ST. PAUL, Minn., Jan. 21 /PRNewswire-FirstCall/ --
Northwest Airlines Corporation (Nasdaq: NWAC), the parent of Northwest
Airlines, today reported a fourth quarter net loss of $488 million or $5.68
per common share. This compares to a fourth quarter 2001 net loss of
$216 million or $2.55 per common share.
Excluding unusual items, Northwest reported a fourth quarter 2002 net loss
of $178 million or $2.08 per common share, compared to a fourth quarter 2001
net loss of $256 million or $3.02 per common share. These results were in-
line with consensus estimates of a $2.14 loss per share.
Fourth quarter 2002 results included $464 million in unusual pre-tax
charges, principally attributable to the accelerated retirement of certain
Boeing 747-200 and DC10-30 aircraft, costs associated with the closure of
several facilities, and a partial write-down of the receivable related to the
grant under the Airline Stabilization Act. In addition, the fourth quarter tax
rate reflected a provision of $15 million for tax credits that are expected to
"Although Northwest Airlines outperformed most of its network carrier
competitors in 2002 across relevant financial measures, our absolute
performance was disappointing. While the impact of a slow economy remains a
serious issue for the entire industry, the industry's revenue environment has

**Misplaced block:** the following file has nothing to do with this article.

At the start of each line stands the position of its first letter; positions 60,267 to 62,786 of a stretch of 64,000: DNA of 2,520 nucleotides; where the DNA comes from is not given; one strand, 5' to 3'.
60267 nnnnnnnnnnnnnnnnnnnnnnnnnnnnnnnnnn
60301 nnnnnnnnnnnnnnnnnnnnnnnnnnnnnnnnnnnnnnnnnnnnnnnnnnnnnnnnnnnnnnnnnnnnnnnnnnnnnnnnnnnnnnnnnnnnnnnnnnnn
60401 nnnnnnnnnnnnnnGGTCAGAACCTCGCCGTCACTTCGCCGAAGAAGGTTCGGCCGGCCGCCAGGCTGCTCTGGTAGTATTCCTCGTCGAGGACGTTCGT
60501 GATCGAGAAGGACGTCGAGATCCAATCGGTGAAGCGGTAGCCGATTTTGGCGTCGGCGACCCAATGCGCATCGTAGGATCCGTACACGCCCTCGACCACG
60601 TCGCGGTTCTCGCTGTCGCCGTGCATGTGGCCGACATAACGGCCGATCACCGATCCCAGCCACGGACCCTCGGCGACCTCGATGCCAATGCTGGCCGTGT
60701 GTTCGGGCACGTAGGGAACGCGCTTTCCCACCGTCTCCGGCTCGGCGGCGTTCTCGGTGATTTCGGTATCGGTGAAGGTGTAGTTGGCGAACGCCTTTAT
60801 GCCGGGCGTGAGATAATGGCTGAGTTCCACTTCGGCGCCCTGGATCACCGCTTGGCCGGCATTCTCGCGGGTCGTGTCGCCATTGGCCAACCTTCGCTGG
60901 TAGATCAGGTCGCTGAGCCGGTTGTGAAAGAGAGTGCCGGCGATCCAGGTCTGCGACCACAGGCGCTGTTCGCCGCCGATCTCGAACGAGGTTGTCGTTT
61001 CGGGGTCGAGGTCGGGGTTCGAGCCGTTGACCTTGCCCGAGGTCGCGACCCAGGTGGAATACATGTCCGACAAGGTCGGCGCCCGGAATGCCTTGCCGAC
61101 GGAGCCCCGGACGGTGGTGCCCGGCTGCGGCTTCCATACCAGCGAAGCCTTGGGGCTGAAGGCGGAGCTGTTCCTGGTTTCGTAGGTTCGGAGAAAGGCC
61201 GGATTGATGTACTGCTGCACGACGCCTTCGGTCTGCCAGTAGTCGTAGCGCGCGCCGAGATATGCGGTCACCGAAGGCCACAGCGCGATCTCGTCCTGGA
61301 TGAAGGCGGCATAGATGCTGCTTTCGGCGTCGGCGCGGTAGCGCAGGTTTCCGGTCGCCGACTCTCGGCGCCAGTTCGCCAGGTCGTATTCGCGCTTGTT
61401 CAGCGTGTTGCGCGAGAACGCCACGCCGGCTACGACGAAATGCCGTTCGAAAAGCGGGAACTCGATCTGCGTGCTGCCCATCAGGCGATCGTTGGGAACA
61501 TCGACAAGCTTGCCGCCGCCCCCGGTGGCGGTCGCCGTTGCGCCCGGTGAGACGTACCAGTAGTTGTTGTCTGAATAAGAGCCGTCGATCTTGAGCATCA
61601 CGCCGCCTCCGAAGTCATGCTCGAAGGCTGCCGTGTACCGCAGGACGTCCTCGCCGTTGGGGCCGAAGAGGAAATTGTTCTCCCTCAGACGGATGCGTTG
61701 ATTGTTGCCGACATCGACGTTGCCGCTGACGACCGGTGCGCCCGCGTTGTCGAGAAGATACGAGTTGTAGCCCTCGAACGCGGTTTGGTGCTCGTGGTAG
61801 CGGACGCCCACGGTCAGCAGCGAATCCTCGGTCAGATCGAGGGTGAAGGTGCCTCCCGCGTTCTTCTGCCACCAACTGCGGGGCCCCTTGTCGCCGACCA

permanently changed and we must, and will, operate our airline accordingly,"
said Richard Anderson, chief executive officer.
Anderson continued, "While Northwest has been aggressively managing its
costs since early 2001, we must work even harder with our employees,
suppliers, and other partners to bring our costs in line with expected
revenues. We must be able to compete more effectively with airlines that are
dramatically reducing their operating costs through bankruptcy, as well as the
rapidly growing low cost airlines."
Looking ahead, Anderson added, "There are several uncertainties including
a possible conflict in Iraq, further fuel price increases, and a soft global
economy that make it difficult to forecast when the airline will report a
quarterly profit. However, our management team is convinced that working
together with our employees, labor leaders and suppliers, Northwest will make
the adjustments necessary to be competitive in a permanently changed
For the full year, Northwest reported a net loss of $798 million,
inclusive of unusual items, or $9.32 per common share, which compares to a
full year 2001 reported net loss of $423 million, or $5.03 per common share.
Excluding unusual items, the net loss for the full year 2002 of $488 million
represented a modest improvement versus last year's $536 million net loss.
While not impacting its income statement, Northwest also recorded a
$1.0 billion after-tax reduction to stockholders' equity to reflect the
funding status of its pension plans at year-end.
Photo © Tony Zeljeznjak